Citywide’s quality control plan does not contain all of the elements required by HUD. The
quality control reviews were not performed in a timely manner, and corrective actions taken for
the noted deficiencies were not documented. Further, Citywide did not report withdrawn and
denied loans in accordance with the Home Mortgage Disclosure Act. The deficiencies
associated with Citywide’s quality control process are due to Citywide not fully complying with
HUD's and its own requirements. Because its quality control processes are deficient, Citywide is
unable to ensure the accuracy, validity, and completeness of its loan origination operations.


 Plan Does Not Contain All
 Required Elements
              Our review disclosed that Citywide’s quality control plan does not contain all of
              HUD’s required elements. For example, the plan does not require the assurance
              of loans being processed by employees or authorized agents of Citywide, nor does
              the plan require the analysis of all loans that default within the first 6 months.
              Citywide was not aware that this was a requirement. Further, the plan has not
              been updated to incorporate changes as a result of the revised chapter 6 of HUD
              Handbook 4060.1-REV-1, CHG-1. Citywide explained that it did implement the
              changes, but it had not updated the plan to reflect those changes.

 Reviews Performed Late


              Citywide did not adequately monitor the performance of its quality control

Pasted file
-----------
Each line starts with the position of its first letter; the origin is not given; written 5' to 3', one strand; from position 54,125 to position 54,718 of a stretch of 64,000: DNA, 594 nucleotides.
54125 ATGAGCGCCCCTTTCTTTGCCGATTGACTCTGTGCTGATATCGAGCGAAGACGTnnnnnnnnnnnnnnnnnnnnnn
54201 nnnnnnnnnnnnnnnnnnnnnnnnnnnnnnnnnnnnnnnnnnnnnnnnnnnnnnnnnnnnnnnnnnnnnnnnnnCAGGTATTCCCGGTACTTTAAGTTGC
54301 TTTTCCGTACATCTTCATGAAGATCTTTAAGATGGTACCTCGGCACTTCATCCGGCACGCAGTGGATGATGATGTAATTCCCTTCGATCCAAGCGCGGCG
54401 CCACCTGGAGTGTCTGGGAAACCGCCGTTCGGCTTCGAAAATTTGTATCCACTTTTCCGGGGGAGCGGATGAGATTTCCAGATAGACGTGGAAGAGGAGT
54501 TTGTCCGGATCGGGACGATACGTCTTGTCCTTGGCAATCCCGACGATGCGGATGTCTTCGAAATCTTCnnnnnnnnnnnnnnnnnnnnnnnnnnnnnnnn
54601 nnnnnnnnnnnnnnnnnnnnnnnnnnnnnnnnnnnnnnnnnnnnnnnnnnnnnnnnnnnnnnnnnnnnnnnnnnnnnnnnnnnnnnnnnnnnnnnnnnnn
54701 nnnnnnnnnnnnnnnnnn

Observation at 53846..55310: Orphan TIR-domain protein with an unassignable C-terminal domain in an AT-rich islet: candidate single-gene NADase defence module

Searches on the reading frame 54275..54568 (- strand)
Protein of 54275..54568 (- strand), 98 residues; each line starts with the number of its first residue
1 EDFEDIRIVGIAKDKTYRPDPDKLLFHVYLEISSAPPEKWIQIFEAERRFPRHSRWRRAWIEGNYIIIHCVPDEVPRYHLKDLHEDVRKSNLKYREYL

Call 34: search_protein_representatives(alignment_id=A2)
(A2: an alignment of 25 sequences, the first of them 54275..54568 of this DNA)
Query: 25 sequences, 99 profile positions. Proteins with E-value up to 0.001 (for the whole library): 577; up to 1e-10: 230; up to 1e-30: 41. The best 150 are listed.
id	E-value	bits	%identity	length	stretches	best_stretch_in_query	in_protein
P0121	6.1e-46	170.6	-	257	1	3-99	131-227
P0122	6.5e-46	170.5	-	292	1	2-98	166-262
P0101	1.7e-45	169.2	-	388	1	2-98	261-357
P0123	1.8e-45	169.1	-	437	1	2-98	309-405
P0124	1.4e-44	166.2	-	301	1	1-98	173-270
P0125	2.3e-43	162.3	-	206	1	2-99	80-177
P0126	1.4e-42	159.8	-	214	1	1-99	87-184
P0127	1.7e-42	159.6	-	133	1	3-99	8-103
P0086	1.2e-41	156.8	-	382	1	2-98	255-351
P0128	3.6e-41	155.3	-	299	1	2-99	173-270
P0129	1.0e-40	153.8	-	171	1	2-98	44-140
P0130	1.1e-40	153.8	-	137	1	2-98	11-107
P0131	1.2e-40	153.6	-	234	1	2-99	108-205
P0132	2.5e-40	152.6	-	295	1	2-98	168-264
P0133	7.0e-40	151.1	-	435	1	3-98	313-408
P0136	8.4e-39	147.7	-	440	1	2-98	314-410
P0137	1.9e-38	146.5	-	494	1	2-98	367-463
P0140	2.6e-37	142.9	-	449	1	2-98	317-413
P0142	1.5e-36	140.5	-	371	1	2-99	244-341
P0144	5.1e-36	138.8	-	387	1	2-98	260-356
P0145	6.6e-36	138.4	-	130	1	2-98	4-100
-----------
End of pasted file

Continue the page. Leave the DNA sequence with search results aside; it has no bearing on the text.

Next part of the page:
contractor. Citywide used a third party contractor to perform its quality control
              reviews. However, the reviews were not performed in a timely manner.
              Additionally, the corrective actions taken for deficiencies were not documented.
              We found that 58 percent of the quality control reviews of loans selected for
              review were performed more than 90 days after the loans were closed. According
              to Citywide management, Citywide submitted reports to its third party contractor
              for selection of loans for review on time. However, the third party contractor was
              late in performing the quality control reviews. Citywide was unaware that the
              reviews were being performed late until it was identified by the OIG.

              Following our onsite review in September 2004, Citywide sent a letter to its third
              party contractor requesting that the quality control reviews be performed within
              the 90-day requirement.

 Reporting Requirements Not
 Met

              Citywide did not meet HUD’s requirements for reporting withdrawn or denied
              applications based on credit decisions in accordance with the Home Mortgage
              Disclosure Act. Citywide did not comply with the Home Mortgage Disclosure

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                  Act for the years 2001 and 2002 because at the time it did not realize that it was a
                  requirement. For 2003, Citywide mistakenly sent the Home Mortgage Disclosure
                  Act report to the Federal Reserve Board instead of HUD.


    Incomplete Case Files

                  Citywide was not maintaining the entire case file as required. Citywide was able
                  to provide us with a loan file for 17 of the 23 loans we reviewed. Six of the 23
                  loan files selected for review could not be located by Citywide, and 3 of those 6
                  files were within the required 2-year retention period.3 We reviewed the 17 loan
                  files for completeness. In all seventeen cases, copies of documents used during